You want to know some interesting tricks to tell who is trying to scam you? Some of these pointers work for all sorts of Web scams, not just in the eyesight health arena.
I just put together a quick FAQ item for the topic of scams.
We get a lot of participants who have been scammed previously. I myself took about a dozen different Web courses over the years, just to see what sort of mayhem and lunacy lurks out there on the Internet. Turns out, the line gets blurry between malice and just misguided beliefs.
Here’s what I put in the FAQ:
First, you want to make a finer distinction, between the well-intentioned by nonetheless worthless content online, and genuinely willful scams.
The well-intentioned usually fall into the Bates method category. Bates was an early 20th century practitioner who found a workable solution to deal with pseudo myopia. Unfortunately most myopia today is of the lens-induced, progressive sort, so Bates practices don’t apply. Sites that promote Bates usually don’t have the training or education to fully understand the underlying biology that they are trying to repair. Because of that, while often well-intentioned, these types of approaches tend to fail for a lot of people.
Well-intentioned sites are often not easy to assess, since they can have a loyal following and strong supporters. The best way to tell is to understand the basic premises of myopia yourself (the two stages, ciliary vs lens-induced, strain, axial elongation, etc). With that, you can look at their premise and get an idea of whether a) they know what they are talking about and b) whether their method deals with real causes in a meaningful way.
Does it sound hoakey? Are words like “eye exercises” and “palming” used? Do they advocate eye vitamins, use a bunch of pseudo science terminology?
Then it’s probably not going to do anything for you. Not easy to tell though, since a lot of those resources are full of genuine believers (though whether any of them have recovered from high myopia, one might wonder).
Scams are much easier to tell. Here is what you want to be looking for:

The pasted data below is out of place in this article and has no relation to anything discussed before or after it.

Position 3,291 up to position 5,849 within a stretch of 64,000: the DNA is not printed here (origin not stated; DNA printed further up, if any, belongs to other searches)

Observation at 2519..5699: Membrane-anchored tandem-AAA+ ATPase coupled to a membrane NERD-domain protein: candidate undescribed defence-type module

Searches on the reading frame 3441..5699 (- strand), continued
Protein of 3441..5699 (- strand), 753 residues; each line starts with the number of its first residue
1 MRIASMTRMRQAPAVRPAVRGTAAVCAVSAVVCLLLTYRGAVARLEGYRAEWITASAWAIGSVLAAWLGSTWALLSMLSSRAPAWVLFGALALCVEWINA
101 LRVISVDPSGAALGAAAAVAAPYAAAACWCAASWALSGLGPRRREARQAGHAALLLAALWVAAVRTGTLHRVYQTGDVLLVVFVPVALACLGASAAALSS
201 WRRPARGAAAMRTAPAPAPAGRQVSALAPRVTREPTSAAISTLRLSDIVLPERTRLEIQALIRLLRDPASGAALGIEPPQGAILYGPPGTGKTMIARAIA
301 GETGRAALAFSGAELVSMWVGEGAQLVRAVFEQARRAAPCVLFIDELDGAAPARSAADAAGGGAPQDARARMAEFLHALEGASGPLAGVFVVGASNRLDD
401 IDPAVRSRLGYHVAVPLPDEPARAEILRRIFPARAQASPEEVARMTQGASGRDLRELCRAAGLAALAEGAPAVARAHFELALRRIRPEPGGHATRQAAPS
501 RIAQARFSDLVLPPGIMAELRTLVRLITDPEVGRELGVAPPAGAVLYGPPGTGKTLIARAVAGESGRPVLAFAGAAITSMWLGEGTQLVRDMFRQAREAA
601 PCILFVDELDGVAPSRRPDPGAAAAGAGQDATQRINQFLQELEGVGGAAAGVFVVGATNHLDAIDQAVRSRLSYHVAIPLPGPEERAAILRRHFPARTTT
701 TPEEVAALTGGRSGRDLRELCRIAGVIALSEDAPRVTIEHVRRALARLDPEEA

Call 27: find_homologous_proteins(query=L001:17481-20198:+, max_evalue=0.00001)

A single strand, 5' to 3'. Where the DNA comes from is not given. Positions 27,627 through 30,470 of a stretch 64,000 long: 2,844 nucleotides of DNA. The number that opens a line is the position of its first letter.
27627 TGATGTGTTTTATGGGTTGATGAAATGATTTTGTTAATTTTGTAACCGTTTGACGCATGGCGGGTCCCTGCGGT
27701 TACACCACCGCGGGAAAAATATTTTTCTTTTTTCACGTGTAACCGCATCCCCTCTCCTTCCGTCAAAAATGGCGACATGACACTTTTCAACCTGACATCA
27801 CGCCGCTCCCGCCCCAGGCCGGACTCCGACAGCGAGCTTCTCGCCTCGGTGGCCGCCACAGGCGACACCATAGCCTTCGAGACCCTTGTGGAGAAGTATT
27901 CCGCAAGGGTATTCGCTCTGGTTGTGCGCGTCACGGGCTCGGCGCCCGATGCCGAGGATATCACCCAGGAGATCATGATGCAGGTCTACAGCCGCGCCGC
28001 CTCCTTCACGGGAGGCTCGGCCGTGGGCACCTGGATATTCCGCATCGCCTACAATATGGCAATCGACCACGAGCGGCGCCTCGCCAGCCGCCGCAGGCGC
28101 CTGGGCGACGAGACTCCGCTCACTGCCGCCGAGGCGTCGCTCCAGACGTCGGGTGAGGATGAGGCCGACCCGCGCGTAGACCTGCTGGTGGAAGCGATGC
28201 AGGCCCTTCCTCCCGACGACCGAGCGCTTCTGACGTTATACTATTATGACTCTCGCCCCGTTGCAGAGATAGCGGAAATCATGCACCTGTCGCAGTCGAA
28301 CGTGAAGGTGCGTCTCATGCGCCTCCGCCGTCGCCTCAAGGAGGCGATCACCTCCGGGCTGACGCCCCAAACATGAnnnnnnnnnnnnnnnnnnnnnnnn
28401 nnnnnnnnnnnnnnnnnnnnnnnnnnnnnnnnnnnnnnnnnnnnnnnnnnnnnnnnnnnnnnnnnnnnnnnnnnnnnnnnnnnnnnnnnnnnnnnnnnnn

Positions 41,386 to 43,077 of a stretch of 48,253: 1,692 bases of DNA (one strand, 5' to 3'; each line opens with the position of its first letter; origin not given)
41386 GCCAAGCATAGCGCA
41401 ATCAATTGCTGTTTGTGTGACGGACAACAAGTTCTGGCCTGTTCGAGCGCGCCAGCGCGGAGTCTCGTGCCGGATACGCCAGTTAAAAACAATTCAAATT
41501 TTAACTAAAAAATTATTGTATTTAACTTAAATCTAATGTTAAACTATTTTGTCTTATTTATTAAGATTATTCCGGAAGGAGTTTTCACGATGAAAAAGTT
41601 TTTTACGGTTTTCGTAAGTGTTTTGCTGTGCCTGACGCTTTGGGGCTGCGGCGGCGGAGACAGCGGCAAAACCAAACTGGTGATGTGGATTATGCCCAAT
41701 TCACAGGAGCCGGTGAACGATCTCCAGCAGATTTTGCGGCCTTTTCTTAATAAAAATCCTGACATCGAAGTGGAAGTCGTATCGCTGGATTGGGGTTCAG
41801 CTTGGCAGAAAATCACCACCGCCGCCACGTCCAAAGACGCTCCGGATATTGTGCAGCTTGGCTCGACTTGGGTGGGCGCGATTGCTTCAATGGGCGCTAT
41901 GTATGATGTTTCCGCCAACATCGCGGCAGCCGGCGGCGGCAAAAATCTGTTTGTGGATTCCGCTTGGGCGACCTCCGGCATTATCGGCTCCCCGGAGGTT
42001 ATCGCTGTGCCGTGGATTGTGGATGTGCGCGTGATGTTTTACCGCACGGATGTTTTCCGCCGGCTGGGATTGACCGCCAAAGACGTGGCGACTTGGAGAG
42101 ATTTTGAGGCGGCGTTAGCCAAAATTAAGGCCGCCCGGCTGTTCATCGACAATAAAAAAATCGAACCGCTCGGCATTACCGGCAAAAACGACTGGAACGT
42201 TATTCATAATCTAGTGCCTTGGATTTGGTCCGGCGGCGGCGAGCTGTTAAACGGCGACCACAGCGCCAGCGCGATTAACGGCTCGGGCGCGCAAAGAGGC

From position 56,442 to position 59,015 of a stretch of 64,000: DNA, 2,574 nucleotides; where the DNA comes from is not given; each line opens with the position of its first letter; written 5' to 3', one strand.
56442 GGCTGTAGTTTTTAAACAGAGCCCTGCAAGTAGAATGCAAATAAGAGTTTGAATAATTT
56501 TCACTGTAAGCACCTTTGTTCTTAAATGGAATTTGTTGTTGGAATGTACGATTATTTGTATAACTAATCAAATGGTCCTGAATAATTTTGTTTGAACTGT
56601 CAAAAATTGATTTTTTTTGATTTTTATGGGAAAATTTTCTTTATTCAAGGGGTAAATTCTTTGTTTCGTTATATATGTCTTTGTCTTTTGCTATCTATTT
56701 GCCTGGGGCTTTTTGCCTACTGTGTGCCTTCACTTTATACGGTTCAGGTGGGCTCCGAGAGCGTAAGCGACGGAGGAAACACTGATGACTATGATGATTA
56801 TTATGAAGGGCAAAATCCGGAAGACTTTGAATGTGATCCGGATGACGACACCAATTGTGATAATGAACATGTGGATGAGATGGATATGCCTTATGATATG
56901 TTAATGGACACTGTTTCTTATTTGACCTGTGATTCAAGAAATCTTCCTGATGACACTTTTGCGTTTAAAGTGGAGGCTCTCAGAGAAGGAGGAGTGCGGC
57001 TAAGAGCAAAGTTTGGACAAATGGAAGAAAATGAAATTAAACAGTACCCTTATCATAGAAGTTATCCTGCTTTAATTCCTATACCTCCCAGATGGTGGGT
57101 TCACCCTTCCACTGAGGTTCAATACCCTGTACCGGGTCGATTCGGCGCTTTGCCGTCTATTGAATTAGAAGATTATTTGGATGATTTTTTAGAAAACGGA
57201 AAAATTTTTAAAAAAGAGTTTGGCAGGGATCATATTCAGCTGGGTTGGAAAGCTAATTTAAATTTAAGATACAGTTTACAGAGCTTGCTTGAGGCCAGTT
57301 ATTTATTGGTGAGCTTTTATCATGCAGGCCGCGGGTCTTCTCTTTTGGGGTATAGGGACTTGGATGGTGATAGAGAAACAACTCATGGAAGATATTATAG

1) Does the site have a slick sales letter? If you are scrolling and scrolling through testimonials and promises and “but wait there is more”, and “special promo pricing”, then it’s almost certainly going to be a scam. How many legitimate services use a sales letter? None. Click out of those things.
2) E-mail collectors. If the first thing you see is a pitch to get your e-mail, it’s going to be a scam. It’s Internet marketer 101 stuff.
3) Appealing to your inner greed. If the pitch sounds like something you really wish to be true (because it sounds so quick and easy), then it’s probably a scam. “Fix your eyes in your sleep”, or “the #1 secret to better eyes”, or “fix your eyes in 30 days”, that’s always, forever going to be a scam.
4) Eye vitamins. If you see the words “eye” and “vitamins” anywhere in the same paragraph, click away. It’s a scam. Even if it’s sold by Bausch & Lomb.
5) Mailing you products. There is zero need for a product. Usually the product is tied to some complicated return policy and refund policy. You need to return the product to get a refund, and they count on you not doing that. If there’ s a product involved, it’s probably a scam.
6) No community. If there is no way to tell on the site that the creators are active and participating in the dialog, if you can’t tell what customers are saying, if everything is shrouded in mystery and sales, you know what … it’s probably a scam.
7) The biggest scam of all – a lot of doctor promoted products. Ortho-k and the whole ilk. Yes, they work (sort of, temporarily) and yes, they are promoted by a large network of real ophthalmologists. Again though, you are being sold a product, and it doesn’t in any way address the root cause of myopia. It’s legit but it’s still a scam.
8) The payment method. This is a bit of an insider trick. Credit cards are always processed through a third party “payment processor”. That processor deals with getting the money from your account, to the seller. Here is where this is important: Payment processors that accept shady businesses (adult entertainment, internet pharmacies, etc), are hard to get your money back from. If they payment processor isn’t mentioned on the checkout, avoid the site. If it is, Google it. If the payment processor site advertise “high risk payment processing”, the site using that processor is highly questionable. Those outfits you’ll never get your money back from.
Instead, look for legit payment processor. As much as Paypal isn’t so amazing in many ways, it’s a good payment processor If you complain to Paypal, you get a refund. If you complain to American Express, you get a refund. If you complain to Square, you get a refund. If you complain to some shady payment processor, you’ll possibly get nothing.
And there we have it. All that said, try to focus on the bright side. Sure, there are a lot of places just out for your money. But hey, so is your optometrist (though probably well intentioned to varying degrees).
There are resources besides just this site, that are entirely legitimate. Todd Becker for example, is a great guy and has some excellent posts and forum chat on the subject of eyeballs. Don Rehm from myopia.org is good people, even if we may disagree on some things (pinhole glasses, herm). There is also a whole long list of medical research sites that are obviously worth reading.
Don’t get too far off the little path through the swamp of the Interwebs, and you’ll find a lot of great information about eyesight. ;-)